My answer was: "Heck if I know. Check the Oracle documentation."
To which he replied: "Actually Oracle documentation does not mention anything about this. But this a favorite question asked during interviews for PL/SQL jobs in India."
A favorite interview question? How absurd! When I interview a person for a job as a PL/SQL developer (which I admit I have not done all that often). I am much more interested in:
Problem solving skills (MOST IMPORTANT): Can you think logically? If you are not well versed in symbolic logic (whether or not you know it as such), then it will be very difficult to solve your programming puzzles, debug your code, and understand other people's code.
Language familiarity (SECOND MOST IMPORTANT): Do you know about and have experience with critical, non-beginner features of the PL/SQL language, such as collections, FORALL, BULK COLLECT, AUTHID, autonomous transactions, etc.?
Awareness of limitations like the maximum number of triggers doesn't play any role in writing high quality code. In fact, one might argue that a brain filled with such arbitrary and irrelevant data is less likely to have a solid grasp of fundamentals and principles.
But if you really want to know the answer, the best way to check/prove the limit on the number of triggers you can define on a table is to test it with code (documentation can always be wrong, but the code is...the code...the "reality" within this particular chunk of cyberspace). Here's a script you can use to do just that:
SET SERVEROUTPUT ON
CREATE TABLE limits_table (n NUMBER)
n PLS_INTEGER := 1;
EXECUTE IMMEDIATE 'create or replace trigger limits_table'
|| n ||
' before insert on limits_table for each row begin null; end;';
DBMS_OUTPUT.put_line ('Created ' || n || ' triggers!');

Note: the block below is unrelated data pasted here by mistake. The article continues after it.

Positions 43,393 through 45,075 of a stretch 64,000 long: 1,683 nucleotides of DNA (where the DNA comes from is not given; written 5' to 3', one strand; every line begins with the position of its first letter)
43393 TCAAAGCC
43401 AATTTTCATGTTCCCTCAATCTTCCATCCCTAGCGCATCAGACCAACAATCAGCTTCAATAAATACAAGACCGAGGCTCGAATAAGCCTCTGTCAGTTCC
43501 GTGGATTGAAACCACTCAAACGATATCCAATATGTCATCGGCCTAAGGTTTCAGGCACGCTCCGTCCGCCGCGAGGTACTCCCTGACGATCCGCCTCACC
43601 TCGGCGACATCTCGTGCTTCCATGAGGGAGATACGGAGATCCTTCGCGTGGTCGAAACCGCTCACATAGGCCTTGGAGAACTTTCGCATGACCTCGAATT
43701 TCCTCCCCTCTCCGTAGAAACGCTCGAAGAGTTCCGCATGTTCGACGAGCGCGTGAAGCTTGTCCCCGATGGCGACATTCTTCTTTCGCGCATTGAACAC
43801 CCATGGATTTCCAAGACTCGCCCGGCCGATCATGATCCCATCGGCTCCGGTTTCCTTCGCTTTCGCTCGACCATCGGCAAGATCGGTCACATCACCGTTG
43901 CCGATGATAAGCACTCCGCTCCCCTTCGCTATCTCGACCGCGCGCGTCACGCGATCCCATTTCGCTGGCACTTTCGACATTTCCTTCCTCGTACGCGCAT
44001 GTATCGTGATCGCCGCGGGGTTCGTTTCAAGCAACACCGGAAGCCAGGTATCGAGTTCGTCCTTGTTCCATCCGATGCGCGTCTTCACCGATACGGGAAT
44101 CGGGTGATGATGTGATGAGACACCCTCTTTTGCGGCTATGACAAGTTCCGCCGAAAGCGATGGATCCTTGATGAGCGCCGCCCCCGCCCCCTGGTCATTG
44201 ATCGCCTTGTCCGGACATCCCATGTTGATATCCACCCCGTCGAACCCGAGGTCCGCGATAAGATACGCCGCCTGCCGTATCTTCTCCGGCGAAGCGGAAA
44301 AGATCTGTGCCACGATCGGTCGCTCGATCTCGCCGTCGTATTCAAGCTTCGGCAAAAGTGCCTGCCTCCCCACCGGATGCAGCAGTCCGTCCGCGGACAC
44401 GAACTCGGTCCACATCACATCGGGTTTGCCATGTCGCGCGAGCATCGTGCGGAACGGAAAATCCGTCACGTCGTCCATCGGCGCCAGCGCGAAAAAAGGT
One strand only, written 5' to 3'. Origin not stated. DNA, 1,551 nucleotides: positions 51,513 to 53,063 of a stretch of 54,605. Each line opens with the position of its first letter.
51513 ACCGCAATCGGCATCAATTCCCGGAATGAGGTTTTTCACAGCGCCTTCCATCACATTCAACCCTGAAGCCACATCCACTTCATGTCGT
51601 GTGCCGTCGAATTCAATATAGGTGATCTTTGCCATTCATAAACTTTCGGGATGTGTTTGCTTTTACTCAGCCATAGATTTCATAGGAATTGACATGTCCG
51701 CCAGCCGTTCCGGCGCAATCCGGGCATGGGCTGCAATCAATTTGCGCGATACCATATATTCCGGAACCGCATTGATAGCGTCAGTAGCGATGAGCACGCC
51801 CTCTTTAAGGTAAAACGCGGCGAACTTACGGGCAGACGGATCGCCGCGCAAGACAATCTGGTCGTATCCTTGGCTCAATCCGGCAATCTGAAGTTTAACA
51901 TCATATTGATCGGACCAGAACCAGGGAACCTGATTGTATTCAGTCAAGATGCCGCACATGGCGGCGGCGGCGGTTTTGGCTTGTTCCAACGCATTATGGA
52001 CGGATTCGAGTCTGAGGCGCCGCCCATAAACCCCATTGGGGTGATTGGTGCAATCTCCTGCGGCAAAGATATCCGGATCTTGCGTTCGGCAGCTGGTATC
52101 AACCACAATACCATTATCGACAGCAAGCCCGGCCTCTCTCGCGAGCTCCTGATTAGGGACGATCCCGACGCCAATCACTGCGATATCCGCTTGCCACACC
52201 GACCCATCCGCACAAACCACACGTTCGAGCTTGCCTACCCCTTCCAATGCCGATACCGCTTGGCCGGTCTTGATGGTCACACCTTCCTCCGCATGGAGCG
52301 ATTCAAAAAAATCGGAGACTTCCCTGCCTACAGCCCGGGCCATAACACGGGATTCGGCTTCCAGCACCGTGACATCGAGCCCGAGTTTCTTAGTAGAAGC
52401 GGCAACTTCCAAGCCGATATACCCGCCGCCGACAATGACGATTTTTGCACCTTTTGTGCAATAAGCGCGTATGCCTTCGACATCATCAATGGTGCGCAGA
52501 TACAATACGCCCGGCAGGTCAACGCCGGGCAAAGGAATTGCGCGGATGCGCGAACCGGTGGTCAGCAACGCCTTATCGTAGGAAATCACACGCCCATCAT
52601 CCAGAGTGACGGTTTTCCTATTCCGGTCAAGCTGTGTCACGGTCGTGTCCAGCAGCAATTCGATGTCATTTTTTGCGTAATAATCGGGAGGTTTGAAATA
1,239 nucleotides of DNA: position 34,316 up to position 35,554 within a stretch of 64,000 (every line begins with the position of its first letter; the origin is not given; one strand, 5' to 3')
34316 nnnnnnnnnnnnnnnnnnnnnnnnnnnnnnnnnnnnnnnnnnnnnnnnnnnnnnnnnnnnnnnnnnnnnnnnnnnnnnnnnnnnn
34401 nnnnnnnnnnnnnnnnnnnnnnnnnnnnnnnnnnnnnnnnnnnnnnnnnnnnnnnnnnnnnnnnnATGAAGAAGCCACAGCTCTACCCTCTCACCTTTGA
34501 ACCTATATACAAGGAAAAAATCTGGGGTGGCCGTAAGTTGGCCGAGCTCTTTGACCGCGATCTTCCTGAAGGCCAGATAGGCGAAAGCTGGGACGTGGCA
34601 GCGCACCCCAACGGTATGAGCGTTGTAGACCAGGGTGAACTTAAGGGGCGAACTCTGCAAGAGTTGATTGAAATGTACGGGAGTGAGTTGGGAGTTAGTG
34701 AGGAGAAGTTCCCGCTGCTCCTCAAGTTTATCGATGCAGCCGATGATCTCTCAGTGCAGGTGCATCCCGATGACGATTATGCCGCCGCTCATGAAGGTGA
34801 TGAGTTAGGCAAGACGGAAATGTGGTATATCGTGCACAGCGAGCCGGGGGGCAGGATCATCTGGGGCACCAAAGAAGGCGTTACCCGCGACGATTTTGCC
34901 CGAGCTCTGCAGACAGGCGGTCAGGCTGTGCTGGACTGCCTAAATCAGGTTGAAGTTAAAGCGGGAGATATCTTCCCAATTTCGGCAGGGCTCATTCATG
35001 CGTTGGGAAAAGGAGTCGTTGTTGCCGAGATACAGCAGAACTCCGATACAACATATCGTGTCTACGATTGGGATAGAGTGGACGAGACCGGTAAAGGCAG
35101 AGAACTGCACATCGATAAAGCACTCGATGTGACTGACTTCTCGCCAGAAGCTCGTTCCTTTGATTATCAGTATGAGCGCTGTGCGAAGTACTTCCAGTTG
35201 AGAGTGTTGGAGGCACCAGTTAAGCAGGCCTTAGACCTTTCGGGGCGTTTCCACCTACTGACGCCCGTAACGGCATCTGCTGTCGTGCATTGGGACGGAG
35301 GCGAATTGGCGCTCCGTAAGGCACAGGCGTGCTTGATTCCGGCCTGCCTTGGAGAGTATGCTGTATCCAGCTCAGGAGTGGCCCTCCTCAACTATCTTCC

n := n + 1;
SELECT COUNT ( * )
WHERE trigger_name LIKE 'LIMITS_TABLE%'
FOR rec IN (SELECT *
WHERE trigger_name LIKE 'LIMITS_TABLE%')
EXECUTE IMMEDIATE 'drop trigger ' || rec.trigger_name;
The result on Oracle Database 11g Release 1 was interesting: I ran this script while flying from Chicago down to Florida for Collaborate09. I started this script and many minutes later, I had to turn off the laptop since we were landing. By that time, over 5000 triggers had been created on the same table. Maybe I will run this later and let it run overnight, but really what's the point? No one is ever going to create that many triggers on a single table. Perhaps there is a lower, hard limit like 12 on Oracle Database 10g or earlier versions. Why don't you run this script on your database and let me know what you get?
To conclude, I suggest that if your interviewer asks you silly questions like this one, you should answer as follows:
"Why do you think it matters if I know this information? How will it help me be more successful on your team? And how do you know you've even got the right answer? Let's build a script to prove that the answer is right!"
Then whip out your laptop, throw together a script and show what a good problem solver you are. I guarantee you will have a much better shot at your job with this kind of answer.